Lawrence Lipton Tape Archive of Venice West at USC

Friday, May 17, 2019

“The Lost Sounds of Venice West”

I first heard of Lawrence Lipton’s archives when I read John Maynard’s VENICE WEST, the first monograph to study the emergence of a Beat-influenced community of poets and artists in Southern California. Lipton was a poet, novelist, and cultural commentator who became most famous for a best-selling, non-fiction book, The Holy Barbarians (1959). His literary archive ended up being divided between two institutions: UCLA, which has most of his manuscripts and correspondence; and USC (the University of Southern California), which has had a trove of ever more fragile, reel-to-reel tape recordings in its special collection vaults for several decade. The correspondence at UCLA, especially the exchange of letters between Kenneth Rexroth and Lipton, is essential background reading for anyone working on West Coast poetry at mid-century. The tape recordings provide an even more compelling survey of the cultural environment of Southern California at that time.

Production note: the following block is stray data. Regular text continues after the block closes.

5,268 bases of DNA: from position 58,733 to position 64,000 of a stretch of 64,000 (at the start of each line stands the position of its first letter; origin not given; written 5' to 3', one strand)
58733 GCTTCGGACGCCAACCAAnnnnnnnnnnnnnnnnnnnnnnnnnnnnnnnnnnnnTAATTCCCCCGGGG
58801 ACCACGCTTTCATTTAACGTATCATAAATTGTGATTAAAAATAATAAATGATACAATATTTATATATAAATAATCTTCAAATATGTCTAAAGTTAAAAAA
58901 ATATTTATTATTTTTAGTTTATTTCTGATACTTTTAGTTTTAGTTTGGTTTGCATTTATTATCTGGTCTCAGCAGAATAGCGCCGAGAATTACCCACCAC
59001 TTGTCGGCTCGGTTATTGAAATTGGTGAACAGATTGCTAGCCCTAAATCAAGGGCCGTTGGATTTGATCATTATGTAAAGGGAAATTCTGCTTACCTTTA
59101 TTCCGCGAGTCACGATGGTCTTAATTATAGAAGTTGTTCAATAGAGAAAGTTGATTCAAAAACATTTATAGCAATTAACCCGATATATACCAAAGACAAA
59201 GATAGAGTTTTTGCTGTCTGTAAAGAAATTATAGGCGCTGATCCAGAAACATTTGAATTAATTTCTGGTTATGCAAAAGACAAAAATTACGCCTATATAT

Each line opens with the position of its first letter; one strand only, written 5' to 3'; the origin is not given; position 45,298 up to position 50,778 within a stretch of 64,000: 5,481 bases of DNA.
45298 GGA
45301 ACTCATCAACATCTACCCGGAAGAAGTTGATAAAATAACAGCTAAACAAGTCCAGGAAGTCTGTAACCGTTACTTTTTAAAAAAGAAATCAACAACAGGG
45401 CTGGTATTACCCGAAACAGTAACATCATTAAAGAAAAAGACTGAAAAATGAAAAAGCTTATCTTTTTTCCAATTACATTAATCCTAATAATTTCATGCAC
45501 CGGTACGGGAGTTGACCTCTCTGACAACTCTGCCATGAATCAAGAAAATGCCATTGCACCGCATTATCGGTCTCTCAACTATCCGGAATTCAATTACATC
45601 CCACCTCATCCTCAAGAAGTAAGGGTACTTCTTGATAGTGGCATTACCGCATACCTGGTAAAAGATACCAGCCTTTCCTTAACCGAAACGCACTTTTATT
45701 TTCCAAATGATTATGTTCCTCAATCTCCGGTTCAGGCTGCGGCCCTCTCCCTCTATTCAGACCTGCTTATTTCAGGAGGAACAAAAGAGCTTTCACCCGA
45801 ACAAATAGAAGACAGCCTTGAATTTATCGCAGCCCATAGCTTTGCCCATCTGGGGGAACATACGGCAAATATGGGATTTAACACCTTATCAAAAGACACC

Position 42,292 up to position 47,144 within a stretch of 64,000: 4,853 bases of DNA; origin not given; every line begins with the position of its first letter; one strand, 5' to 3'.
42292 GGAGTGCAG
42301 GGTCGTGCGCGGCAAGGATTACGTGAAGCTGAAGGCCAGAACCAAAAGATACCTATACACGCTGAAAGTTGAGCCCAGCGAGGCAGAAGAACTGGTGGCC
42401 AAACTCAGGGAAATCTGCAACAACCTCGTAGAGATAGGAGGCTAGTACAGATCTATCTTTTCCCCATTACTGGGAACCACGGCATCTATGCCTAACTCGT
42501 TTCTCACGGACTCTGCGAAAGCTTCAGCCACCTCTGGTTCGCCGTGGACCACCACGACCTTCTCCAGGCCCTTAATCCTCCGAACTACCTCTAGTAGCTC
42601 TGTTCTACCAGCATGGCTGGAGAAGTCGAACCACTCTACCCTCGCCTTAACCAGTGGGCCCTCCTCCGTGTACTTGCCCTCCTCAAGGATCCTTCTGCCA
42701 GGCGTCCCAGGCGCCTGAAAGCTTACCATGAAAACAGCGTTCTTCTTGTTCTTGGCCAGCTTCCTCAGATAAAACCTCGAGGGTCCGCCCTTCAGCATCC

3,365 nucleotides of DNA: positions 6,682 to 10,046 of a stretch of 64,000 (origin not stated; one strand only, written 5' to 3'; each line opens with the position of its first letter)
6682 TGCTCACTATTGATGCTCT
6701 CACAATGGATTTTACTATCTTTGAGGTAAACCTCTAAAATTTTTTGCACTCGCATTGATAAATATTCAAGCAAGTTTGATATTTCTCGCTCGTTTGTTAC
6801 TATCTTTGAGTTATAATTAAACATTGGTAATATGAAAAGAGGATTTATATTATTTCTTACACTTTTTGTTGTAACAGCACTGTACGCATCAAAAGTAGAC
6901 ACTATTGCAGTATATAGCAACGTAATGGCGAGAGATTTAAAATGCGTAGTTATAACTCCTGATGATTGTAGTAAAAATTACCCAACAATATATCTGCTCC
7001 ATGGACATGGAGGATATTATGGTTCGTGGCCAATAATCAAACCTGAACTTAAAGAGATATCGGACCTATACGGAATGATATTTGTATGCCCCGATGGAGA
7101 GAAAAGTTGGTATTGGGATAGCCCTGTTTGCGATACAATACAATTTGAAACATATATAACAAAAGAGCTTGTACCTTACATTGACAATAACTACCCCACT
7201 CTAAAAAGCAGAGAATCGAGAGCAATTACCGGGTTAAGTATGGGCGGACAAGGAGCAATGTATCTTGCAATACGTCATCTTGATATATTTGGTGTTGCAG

For scholars, as well as afficianandoes of the Venice West scene, the wonderful news is that many of the most pertinent tapes have been digitized and are now available for listening on-line. Bill Dotson’s article about this archival development and our expanded access to this material will give you a better idea of its importance than anything I have time to write at the present moment.

Here is a link to “The Lost Sounds of Venice West,” Bill Dotson’s announcement:

You can explore / browse / listen to the collection from this page here:

In addition to Bill Dotson, I especially want to acknowledge the work done by Claude Zachary, special collections librarian at USC, for their support of this project.

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